“Drink water from your own cistern, running water from your own well. Should your springs overflow in the streets, your streams of water in the public squares? Let them be yours alone, never to be shared with strangers. May your fountain be blessed . . .” (Prov. 5:15-18a)
Does this passage puzzle you as much as it did me when I read it? After all, what could possibly be wrong with drinking water that someone else has given to you? And certainly there is nothing wrong with sharing a glass of water with someone else!
Of course, if you read it in context, Solomon is advising against the evils of adultery, a vital lesson to be learned! But as I contemplated these verses, a second potential meaning was impressed upon me. Reference to springs of water, streams of water, cisterns of water, etc are not uncommon in the Bible, and these terms have often been used in Scripture to represent the Holy Spirit: “. . . the Lord, the spring of living water.” (Jer. 17:13), “Jesus answered her, “If you knew the gift of God and who it is that asks you for a drink, you would have asked him and he would have given you living water.” (John 4:10), and “Whoever believes in Me, as the Scripture has said, streams of living water will flow from within him. By this He meant the Spirit, whom those who believed in Him would later receive” (John 7:38,39)
Could this passage be subtly teaching us an important lesson about a friendship with Jesus? Could this be suggesting that we cannot experience the Holy Spirit without a personal relationship with Jesus? That we can’t experience the Holy Spirit through someone else? Likewise, could this be saying that we can’t be the source of the Holy Spirit for someone else, and therefore, we shouldn’t even try?
Yet how many sincere Christians try to get all of their spiritual drink from outside sources? From churches, pastors, sermons, etc., always taking the interpretation of someone else without bothering to take it back to God for verification?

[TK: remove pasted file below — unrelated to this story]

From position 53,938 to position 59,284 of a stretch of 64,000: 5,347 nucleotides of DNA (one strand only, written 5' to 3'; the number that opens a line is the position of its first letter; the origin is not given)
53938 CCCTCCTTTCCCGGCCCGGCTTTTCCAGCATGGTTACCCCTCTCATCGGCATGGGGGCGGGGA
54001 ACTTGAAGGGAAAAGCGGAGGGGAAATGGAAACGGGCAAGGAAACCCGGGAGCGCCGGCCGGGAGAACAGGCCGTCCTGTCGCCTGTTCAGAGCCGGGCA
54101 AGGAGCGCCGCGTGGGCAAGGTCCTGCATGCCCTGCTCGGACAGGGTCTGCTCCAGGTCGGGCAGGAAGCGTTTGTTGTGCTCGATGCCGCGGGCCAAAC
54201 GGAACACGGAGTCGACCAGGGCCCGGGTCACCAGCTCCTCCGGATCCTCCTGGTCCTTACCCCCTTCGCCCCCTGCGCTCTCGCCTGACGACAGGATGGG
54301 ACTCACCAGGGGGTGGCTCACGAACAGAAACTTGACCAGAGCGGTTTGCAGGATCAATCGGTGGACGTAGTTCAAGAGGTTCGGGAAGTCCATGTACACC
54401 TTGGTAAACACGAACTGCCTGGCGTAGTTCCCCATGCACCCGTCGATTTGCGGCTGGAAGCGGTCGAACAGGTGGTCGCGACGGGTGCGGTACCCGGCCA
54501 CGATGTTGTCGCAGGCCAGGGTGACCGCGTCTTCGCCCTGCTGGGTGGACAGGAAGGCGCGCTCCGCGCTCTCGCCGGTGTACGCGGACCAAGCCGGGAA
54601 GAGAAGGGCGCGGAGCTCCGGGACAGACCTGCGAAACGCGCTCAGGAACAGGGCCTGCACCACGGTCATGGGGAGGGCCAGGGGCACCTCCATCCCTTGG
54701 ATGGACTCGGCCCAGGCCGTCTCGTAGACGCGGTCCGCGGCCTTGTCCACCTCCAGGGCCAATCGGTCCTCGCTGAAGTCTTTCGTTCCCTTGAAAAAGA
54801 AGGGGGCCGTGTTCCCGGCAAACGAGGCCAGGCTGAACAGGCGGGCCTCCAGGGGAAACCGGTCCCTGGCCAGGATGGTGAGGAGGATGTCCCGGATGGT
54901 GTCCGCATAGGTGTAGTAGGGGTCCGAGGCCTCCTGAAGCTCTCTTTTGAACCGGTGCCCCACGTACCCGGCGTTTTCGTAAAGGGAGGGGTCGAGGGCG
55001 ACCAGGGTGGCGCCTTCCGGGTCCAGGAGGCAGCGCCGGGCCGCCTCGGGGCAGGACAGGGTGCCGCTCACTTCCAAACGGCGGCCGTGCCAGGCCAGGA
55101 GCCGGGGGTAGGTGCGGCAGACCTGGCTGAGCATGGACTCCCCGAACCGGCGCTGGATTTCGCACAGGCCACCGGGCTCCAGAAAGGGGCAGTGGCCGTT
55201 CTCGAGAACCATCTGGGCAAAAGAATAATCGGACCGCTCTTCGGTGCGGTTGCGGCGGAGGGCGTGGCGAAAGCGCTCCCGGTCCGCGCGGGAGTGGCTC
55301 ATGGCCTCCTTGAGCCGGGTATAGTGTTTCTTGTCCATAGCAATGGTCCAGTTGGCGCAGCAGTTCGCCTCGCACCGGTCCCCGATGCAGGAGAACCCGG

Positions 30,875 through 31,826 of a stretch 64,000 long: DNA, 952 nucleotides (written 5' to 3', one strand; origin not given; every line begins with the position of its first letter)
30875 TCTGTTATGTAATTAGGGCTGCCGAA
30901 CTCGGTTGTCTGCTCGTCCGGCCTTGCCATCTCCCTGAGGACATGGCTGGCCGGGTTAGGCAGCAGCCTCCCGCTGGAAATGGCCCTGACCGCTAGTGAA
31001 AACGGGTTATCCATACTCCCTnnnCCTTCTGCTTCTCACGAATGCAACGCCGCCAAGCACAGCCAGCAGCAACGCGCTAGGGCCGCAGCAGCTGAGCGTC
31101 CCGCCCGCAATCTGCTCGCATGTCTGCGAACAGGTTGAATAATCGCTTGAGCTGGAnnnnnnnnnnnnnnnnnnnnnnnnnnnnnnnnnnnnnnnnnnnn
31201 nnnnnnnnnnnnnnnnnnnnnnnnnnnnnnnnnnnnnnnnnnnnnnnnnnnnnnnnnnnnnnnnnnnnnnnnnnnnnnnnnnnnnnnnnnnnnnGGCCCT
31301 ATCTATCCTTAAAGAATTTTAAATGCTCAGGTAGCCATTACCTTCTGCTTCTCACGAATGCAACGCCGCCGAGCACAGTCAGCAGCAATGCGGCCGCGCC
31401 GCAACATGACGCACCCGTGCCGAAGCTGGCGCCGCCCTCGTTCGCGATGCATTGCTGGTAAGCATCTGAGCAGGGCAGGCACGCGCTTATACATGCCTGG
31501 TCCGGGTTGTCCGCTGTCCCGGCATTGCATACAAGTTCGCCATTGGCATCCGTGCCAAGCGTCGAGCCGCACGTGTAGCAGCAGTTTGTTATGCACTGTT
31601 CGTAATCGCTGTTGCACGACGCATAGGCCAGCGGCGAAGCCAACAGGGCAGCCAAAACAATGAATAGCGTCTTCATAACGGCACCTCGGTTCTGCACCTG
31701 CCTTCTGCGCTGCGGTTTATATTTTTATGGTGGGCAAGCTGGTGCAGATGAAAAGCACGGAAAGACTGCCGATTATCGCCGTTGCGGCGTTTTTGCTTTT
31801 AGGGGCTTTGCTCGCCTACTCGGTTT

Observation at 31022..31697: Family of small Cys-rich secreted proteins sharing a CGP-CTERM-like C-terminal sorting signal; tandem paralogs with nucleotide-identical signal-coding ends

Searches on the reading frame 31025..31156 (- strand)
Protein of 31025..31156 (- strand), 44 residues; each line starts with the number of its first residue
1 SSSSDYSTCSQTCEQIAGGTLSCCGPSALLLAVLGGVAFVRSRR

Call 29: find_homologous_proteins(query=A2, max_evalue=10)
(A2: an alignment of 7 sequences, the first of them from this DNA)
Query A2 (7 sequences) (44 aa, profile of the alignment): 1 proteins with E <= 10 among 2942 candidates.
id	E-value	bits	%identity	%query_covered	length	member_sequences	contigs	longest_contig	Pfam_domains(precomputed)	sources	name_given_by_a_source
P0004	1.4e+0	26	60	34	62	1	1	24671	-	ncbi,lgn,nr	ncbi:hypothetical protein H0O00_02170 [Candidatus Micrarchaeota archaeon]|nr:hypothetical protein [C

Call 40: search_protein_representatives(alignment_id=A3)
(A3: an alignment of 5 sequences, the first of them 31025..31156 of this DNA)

Some time ago I was studying with sincere lady who had expressed a sincere desire to have a personal friendship with God. We met together, at this lady’s request, once a week, and she listened hungrily to what I had to say. However, when she heard something that didn’t “jive” with what she had learned in the past, she simply dismissed it. When she was encouraged to take the time to study on her own, she always found some excuse not to do so. She was trying to drink water from other sources! I don’t wish to sound too harsh, for much of this was my own doing. You see, I was trying to “force” my own understanding of the Bible on her, fully expecting her to accept it because I said it was gospel truth! And guess what? It didn’t work! The poor lady ended up more and more frustrated, and even worse, she moved farther and farther away from her own personal friendship with Jesus! Why? Because I was allowing my “springs” to “overflow in the streets”! I was trying to “share” my water with her, when what I should have been doing was trying to direct her to have her own personal “cistern, running water from [her] own well”!
We cannot be, nor should we try to be, the source of “water” for anyone. Instead, our God-given role is to guide others into a personal relationship with God so that they will find their “own cistern, running water from [their] own well”. Neither can we accept another human being as a source of “water” for ourselves! We must have that personal friendship with Jesus in order to be able to “Drink water from your own cistern”, as Solomon advises us to do! We must take everything we read or hear—in Bible school, in church, in inspirational books, from Christian friends, from our pastors—back to God for verification through Bible Study and Prayer.
Lord, I want You to be my only source of water! Give me wisdom to be able to guide others to their own sources of that wonderful water that each of us needs!
In His love,